Pentile a problem? No! It's all about the sub-pixels...

Published by at

I have to confess to spreading a little casual misinformation about smartphone screens. I was making a point at the time, in fact several times on AAWP and on the podcast, pointing out the advantages of 'full RGB' screens over 'pentile' displays. Not that I was entirely wrong, I was just exagerating, but I thought it worth pointing out in print that pentile displays are not as horribly flawed as you might think. It's all about sub-pixel rendering, you see....

Pentile promo rep.

When talking 'up' the 720p screens on the likes of the Lumia 640 XL and 830, I correctly pointed out that they used full RGB pixel layouts, i.e. three sub-pixels for each one of those '720p' resolution pixels. Whereas you could argue that the 'pentile' pixel layouts on the likes of the 768p Lumia 1020/925 and the 1080p Lumia 930 were in fact lower resolution, since you've only really got 384 or 540 sub-pixels of red or blue in the usually quoted smaller screen dimension. You could argue that, as I did, but it's (as I say) rather misleading.

But let's back up a little - 'pentile' screens, i.e. deliberately cutting down on the number of sub-pixels, are a phenomenon of the AMOLED age. We've all seen the glorious colours of new AMOLED screens, with each pixel illuminating directly rather than relying on a backlight (as 'passive' LCD screens do), but AMOLED does have a few disadvantages. I went into some of these in my article 'Why LCD is now a better choice than AMOLED for smartphones' recently, but one of these is that longevity takes a hit because the blue sub-pixels (in particular) degrade in intensity with use. I examined the degree to which this is true here.

Add in that the human eye has different sensitivity to red/blue/green light and you can see that simply having a Red/Green/Blue 'stripe' of pixels isn't necessarily the best option for AMOLED displays. Instead, by halving the relative number of red and blue pixels, shown diagrammatically above and photographically below, the lifetime of the display can be extended, perhaps from a year to several years of good performance. (Contrast this to many years for LCD, of course.) 

 (close-up photo of a Lumia 930 panel from Anandtech, note the four pixel groupings result in half the raw resolution in each direction for red and blue)

In the absolute worst case, for displaying blocks of red or blue, you'd then be dealing with half the quoted resolution of the screen, i.e. 540p for the Lumia 930. However, rather obviously, when displaying blocks of colour there's nothing complicated or with fine detail to show, so this drop down makes no difference. For real world photos, icons, text and other layouts, with a mix of colours and textures, clever electronics behind the screen, allied to support from the Windows Phone OS, 'sub pixel rendering' is used (similar in concept to the anti-aliasing used on desktop and laptop screens), combining output from combinations of sub-pixels in the layout shown above in order to show finer detail than you might think.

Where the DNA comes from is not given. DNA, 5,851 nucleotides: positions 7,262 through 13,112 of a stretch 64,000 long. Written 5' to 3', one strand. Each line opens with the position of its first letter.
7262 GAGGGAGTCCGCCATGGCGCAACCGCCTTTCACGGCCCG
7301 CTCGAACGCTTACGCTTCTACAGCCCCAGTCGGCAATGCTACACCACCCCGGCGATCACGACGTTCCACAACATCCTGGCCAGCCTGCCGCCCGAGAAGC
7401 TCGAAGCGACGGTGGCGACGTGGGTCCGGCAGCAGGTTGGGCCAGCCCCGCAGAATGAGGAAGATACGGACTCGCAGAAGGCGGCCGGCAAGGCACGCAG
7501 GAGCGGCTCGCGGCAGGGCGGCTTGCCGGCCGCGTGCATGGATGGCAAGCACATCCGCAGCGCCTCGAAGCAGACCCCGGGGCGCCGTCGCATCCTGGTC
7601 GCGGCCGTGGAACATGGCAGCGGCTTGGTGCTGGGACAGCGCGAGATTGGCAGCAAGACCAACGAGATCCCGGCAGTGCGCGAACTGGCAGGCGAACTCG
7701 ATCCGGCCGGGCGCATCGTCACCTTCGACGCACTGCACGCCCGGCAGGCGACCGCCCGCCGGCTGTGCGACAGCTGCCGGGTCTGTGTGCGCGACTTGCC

At best, this can approach the full resolution of green sub-pixels (e.g. 1080p), at worst the aforementioned 540p - in reality, averaged across general content, the perceived resolution will be closer to the former, perhaps '800p' or '900p', depending on exactly what's being shown.

When 'pentile' displays are criticised, the criticism is therefore rarely about the resolution of displayed content - the 930's presentation of photos and other graphical content on its 1080p pentile display is indistinguishable to the naked eye from the same on a 1080p (RGB) LCD panel. Criticisms of pentile usually centre around 'fringing' on the edge of solid blocks of colour (and sometimes text, depending on the font being used). Here's a close-up of one of the icons from my People tiles on the Lumia 930, showing a block of red colour and nice blocks of white colour:

Now, allowing some artefacts and fringing from the fact that I was photographing a pentile display with a RGB sensor followed by you viewing this on a monitor of some kind (which itself might be pentile - it's getting complicated, eh?!), what you can see if you look closely are slight orange and purple fringes on the edges of blocks of red. Plus, in the white arrow head, the same fringes on the edge of each part of the shape. What you're seeing are artefacts of the way sudden, abrupt colour changes from pixel to pixel are impossible to represent accurately using sub-pixel rendering, obviously.

However, note the scale (I added that to the image). The fringes, here on the 1080p Lumia 930, are of the order of 0.06mm in size, i.e. 60 microns. I'm sure there are people living with 20:20 vision who can discern detail this small at, say, 30cm distance, but everyone else on the planet wouldn't notice such minor aberrations. At worst case there might be a very, very slight awareness (at 1080p) that something's 'not quite crisp enough' when displaying text.

If I'm sounding like a pentile apologist then you'd be right. I set out to work out the scale of the issue and I concluded that it's not worth worrying about on modern high resolution AMOLED screens. Now, cast your mind back to devices like the Nokia Lumia 800 and Nokia N9, both essentially 4" (or just below) 480p pentile screens. For these, pentile fringes were double the physical size (up to 0.2mm) and very definitely visible to anyone with good eysight - hence pentile's somewhat damaged reputation.

But the Lumia 930 - and Samsung's Galaxy S4/S5/S6/Note 3/Note 4 (etc.), incidentally - all happily use pentile AMOLED at such high resolutions that fringing simply isn't a problem.

So now you know!